@Html.ValidationMessageFor(model => model.FirstName)
        </div>
    </div>
    <div class="form-group">
        @Html.LabelFor(model => model.LastName, 
            new { @class = "control-label col-md-2" })
        <div class="col-md-10">
            @Html.EditorFor(model => model.LastName)
            @Html.ValidationMessageFor(model => model.LastName)
        </div>
    </div>
    
    <input type="submit" name="operation" id="process" value="process" />
}
    
// We want to show this while the server process is running:
<div id="divProcessing">
    <p>Processing, please wait . . . <img src="../../Content/ajax-loader.gif"></p>
</div>
    
// We want to display the result from our submission in here:
<div id="divResult">
  
</div>
  
@section Scripts {
  @Scripts.Render("~/bundles/jqueryval")
  
  <script type="text/javascript">
  
    $(document).ready(function () {
  
      // Hide the "busy" Gif at load:
      $("#divProcessing").hide();
  
      // Attach click handler to the submit button:
      $('#process').click(function () {
          $('#myform').submit();
      });
  
      // Handle the form submit event, and make the Ajax request:
      $("#myform").on("submit", function (event) {
        event.preventDefault();
  
        // Show the "busy" Gif:
        $("#divProcessing").show();
        var url = $(this).attr("action");
        var formData = $(this).serialize();
        $.ajax({
          url: url,
          type: "POST",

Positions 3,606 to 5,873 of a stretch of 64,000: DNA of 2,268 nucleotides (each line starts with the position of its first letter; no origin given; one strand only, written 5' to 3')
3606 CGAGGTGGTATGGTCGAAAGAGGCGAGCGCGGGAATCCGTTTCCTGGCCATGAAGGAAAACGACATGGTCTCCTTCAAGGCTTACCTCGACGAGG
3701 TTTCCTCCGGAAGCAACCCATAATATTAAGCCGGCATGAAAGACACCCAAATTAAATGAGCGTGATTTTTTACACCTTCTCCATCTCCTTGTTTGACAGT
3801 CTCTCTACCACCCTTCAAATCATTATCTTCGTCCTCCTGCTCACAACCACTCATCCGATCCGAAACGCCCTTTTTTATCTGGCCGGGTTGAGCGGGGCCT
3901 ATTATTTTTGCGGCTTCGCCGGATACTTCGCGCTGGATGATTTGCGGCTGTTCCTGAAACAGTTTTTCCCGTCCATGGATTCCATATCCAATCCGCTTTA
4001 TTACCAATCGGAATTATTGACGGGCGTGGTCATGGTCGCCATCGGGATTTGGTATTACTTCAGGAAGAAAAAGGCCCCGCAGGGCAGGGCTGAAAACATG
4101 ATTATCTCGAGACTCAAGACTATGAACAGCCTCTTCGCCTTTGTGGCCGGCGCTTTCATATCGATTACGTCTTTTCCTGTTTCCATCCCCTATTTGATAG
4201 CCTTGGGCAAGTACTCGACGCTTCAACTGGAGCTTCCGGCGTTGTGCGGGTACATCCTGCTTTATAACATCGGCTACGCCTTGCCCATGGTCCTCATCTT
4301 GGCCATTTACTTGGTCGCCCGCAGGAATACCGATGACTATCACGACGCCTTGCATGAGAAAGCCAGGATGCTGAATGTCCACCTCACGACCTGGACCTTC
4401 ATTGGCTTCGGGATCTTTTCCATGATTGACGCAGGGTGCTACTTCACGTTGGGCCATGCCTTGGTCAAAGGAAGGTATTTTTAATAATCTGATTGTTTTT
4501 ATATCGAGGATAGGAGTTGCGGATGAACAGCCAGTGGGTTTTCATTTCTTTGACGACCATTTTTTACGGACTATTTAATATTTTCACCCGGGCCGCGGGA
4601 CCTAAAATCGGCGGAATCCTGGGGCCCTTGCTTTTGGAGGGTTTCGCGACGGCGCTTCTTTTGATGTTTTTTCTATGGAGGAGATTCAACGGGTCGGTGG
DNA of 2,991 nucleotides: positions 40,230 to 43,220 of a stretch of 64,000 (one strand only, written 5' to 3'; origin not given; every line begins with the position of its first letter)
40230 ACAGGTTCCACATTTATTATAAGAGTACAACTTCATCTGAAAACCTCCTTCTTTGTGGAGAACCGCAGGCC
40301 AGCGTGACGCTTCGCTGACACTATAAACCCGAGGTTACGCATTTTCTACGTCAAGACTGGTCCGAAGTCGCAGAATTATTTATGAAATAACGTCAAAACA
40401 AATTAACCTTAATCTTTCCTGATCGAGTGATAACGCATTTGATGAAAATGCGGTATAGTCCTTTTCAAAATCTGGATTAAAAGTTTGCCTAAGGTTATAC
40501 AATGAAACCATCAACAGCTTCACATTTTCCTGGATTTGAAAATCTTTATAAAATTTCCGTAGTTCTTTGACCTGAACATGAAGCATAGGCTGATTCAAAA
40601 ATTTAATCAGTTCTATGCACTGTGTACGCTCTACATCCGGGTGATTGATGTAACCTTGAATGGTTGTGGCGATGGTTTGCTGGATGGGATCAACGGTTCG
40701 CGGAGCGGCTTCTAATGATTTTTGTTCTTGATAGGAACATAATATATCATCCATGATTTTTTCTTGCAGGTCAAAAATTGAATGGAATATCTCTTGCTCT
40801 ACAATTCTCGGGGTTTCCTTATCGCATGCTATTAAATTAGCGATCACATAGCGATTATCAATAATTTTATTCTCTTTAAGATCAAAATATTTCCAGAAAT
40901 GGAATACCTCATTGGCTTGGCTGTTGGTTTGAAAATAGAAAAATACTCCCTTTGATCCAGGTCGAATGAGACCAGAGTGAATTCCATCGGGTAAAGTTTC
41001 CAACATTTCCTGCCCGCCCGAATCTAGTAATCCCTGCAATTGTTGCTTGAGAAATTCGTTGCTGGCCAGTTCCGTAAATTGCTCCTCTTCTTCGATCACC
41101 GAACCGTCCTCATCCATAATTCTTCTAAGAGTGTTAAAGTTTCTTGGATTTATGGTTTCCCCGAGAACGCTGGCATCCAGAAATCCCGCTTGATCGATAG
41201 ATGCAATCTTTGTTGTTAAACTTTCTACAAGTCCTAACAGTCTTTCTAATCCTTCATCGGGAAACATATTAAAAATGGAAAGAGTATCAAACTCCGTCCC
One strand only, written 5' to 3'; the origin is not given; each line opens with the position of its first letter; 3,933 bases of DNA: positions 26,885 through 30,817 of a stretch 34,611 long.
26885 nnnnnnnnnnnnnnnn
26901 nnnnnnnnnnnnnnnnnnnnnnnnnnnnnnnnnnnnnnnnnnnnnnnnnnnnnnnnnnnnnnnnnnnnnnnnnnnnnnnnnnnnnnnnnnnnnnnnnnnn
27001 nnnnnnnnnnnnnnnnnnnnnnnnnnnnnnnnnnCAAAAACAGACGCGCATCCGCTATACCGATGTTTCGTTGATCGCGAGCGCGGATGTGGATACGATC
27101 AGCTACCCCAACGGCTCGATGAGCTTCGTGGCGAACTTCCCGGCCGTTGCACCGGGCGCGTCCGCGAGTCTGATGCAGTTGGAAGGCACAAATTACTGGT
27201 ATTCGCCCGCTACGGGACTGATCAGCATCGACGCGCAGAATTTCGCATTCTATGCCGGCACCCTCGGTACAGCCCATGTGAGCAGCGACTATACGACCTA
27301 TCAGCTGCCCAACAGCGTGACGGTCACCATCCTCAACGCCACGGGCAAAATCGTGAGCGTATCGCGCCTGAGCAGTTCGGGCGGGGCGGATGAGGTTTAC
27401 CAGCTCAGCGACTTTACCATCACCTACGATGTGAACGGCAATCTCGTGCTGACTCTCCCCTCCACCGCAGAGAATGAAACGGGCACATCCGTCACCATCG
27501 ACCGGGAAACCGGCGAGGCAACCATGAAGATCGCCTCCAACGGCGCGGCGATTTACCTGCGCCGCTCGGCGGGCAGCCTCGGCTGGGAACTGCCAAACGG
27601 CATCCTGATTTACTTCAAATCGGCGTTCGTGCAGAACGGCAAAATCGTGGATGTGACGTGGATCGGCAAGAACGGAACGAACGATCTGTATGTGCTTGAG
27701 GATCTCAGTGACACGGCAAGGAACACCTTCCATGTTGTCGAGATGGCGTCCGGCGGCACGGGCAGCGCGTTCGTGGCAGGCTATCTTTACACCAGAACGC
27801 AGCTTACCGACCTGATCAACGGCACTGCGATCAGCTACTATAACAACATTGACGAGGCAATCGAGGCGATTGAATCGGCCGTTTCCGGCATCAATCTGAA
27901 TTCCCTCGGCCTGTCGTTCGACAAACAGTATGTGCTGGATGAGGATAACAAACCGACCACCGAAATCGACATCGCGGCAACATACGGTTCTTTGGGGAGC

data: formData,
          dataType: "json",
          success: function (resp) {
  
            // Hide the "busy" gif:
            $("#divProcessing").hide();
  
            // Do something useful with the data:
            $("<h3>" + resp.FirstName + " " + resp.LastName + "</h3>").appendTo("#divResult");
          }
        })
      });
    });
  </script>
}

 

In the above, we start with the standard JQuery document.ready function, and hide the div containing our animated Gif.

We then attach the form submit event to the click event of the submit button we defined in our View (Isn't it already attached, you ask? We'll get to why we do this in a moment), and then we handle the form submit event.

Handling the Form Submit Event with an Ajax Request

This is where things get interesting. There are a few things occurring inside this function, in a rather specific order. Let's walk through it. 

First, we want to prevent the default action using (wait for it . . .) the JQuery preventDefault() method when the form submit event occurs, otherwise, form submission will proceed automatically, as before, and any code we place in our handler will not work properly.